Alex Calvo argues that the Marines’ Three-Block War has a seagoing analogue: the Three-Island War. “[At] sea we are clearly observing how China employs a mixture of naval, coastguard / quasi-military, and civilian (fishermen and activists) assets in pushing forward her maritime claims. Thus, Japanese forces may find themselves having to deal with very different realities in islands a few miles apart.” (Small Wars Journal)
Bryan McGrath argues for preserving naval capability during a downturn: “In my view, what the Navy and Marine Corps do to underwrite American prosperity is far and away more strategically important than the warfighting depth offered by the combat power of the U.S. Army and U.S. Air Force in a time of relative peace. This direct, unchanging, and transcendent truth leads me to believe that American Seapower should be privileged at the expense of land and air power, especially during a time of economic malaise.” (War On The Rocks)
Businessweek reports that the world’s overall defense spending fell in 2012 for the first time in 15 years; As the Dubai Air Show rolls on, Defense News describes the priorities in a region of continued growth: the Middle East.
Meanwhile, Mark Thompson reports that a new draft U.S.-Afghan agreement means “America’s Longest War…Likely to Get Longer.” (Time)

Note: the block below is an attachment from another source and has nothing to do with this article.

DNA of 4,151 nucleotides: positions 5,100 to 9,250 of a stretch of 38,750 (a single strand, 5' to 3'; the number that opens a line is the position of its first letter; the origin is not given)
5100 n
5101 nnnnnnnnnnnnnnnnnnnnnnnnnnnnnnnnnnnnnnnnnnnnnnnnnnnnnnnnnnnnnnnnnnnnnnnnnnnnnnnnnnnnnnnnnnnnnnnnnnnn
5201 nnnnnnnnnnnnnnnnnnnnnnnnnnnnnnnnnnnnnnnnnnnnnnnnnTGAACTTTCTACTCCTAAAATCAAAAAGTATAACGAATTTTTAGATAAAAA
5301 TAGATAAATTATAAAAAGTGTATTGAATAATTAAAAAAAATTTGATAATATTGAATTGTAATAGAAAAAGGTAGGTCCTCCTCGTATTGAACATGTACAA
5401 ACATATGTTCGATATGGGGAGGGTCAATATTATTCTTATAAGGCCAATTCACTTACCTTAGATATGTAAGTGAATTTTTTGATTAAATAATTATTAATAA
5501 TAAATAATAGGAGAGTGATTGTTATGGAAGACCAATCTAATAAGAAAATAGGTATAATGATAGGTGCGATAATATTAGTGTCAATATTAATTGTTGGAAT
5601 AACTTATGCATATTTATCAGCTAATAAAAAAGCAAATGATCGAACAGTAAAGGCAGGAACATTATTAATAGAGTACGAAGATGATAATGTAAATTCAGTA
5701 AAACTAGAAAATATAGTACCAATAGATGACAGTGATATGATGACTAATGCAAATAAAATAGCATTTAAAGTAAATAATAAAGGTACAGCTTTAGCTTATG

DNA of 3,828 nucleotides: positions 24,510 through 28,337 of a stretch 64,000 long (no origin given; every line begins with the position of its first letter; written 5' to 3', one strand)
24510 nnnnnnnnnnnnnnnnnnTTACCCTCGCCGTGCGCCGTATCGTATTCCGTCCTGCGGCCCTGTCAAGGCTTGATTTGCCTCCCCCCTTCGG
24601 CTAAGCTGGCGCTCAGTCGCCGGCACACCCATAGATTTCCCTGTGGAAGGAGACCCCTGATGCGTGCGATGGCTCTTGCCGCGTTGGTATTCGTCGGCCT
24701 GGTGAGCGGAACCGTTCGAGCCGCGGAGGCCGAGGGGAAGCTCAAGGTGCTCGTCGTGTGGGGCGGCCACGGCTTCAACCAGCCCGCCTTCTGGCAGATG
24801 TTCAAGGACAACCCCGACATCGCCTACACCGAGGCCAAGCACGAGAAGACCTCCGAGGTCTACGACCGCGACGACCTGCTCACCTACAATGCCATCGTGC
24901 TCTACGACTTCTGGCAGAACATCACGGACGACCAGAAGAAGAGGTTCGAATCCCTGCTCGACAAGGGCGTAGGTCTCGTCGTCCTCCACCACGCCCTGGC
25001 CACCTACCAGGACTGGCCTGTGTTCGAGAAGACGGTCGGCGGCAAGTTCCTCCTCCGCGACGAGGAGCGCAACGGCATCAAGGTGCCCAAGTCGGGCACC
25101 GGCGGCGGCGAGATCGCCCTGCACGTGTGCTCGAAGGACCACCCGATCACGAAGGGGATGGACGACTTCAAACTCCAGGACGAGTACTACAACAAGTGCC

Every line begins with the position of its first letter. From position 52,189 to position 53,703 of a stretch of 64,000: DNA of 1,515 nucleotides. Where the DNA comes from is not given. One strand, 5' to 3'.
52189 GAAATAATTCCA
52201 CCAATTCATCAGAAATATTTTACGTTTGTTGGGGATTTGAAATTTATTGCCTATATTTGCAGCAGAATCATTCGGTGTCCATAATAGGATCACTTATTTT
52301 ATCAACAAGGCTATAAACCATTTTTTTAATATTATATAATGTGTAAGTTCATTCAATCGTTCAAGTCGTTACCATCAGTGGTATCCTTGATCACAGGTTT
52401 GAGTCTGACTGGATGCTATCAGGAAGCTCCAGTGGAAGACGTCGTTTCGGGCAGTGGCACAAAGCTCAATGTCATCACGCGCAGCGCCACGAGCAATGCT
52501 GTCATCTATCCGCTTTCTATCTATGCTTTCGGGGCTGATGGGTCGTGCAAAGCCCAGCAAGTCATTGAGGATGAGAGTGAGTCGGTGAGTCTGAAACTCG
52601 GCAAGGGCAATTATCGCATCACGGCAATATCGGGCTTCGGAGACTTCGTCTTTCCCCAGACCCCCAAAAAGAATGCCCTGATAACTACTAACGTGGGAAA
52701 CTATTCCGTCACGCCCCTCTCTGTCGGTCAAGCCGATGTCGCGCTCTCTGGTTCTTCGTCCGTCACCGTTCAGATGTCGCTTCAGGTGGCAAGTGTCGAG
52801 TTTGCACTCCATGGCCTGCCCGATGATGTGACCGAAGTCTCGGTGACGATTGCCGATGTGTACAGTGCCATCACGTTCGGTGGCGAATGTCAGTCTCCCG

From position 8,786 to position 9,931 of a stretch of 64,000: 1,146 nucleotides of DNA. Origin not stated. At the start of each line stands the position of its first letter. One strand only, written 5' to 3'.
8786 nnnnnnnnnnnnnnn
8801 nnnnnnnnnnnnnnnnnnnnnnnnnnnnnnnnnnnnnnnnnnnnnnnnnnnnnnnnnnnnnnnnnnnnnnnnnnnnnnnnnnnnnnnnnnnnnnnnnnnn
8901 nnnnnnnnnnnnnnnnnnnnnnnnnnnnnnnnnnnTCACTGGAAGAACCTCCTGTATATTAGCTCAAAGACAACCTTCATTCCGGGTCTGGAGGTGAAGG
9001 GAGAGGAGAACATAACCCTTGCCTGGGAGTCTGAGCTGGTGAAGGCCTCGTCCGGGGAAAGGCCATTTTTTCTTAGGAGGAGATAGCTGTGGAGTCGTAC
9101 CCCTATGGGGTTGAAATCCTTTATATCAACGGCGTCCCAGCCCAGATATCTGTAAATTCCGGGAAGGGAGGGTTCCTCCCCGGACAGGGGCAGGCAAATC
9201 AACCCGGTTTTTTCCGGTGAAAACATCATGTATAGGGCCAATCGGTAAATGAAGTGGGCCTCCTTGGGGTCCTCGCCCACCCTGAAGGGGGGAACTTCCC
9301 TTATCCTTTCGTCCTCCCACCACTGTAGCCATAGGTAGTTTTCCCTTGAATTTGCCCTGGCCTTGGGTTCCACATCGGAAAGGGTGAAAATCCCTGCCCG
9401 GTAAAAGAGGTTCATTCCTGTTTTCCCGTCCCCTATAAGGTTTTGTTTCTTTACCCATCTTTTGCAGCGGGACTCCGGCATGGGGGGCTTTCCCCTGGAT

“I stand for a nationalism of duty, to oneself and to others; and therefore, for a nationalism which is a means to internationalism law.… The nation that in actual practice fears God is the nation which does not wrong its neighbors, which does so far as possible help its neighbors, and which never promises what it cannot or will not or ought not to perform.” — President Theodore Roosevelt, “Fear God and Take Your Own Part.”
Contributed by Pauletta Otis, formerly a professor of International Strategic Studies at the Joint Military Intelligence College, now a Security Studies professor at the USMC Command and Staff College. From a list compiled by the Warlord Loop, a private email forum for national security experts.
Keep in touch
For more articles on strategy and other military affairs, subscribe to our bimonthly e-newsletter, follow us on Twitter, or add the AFJ Daily RSS feed to your newsreader. And tell us about your own must-reads at email@example.com.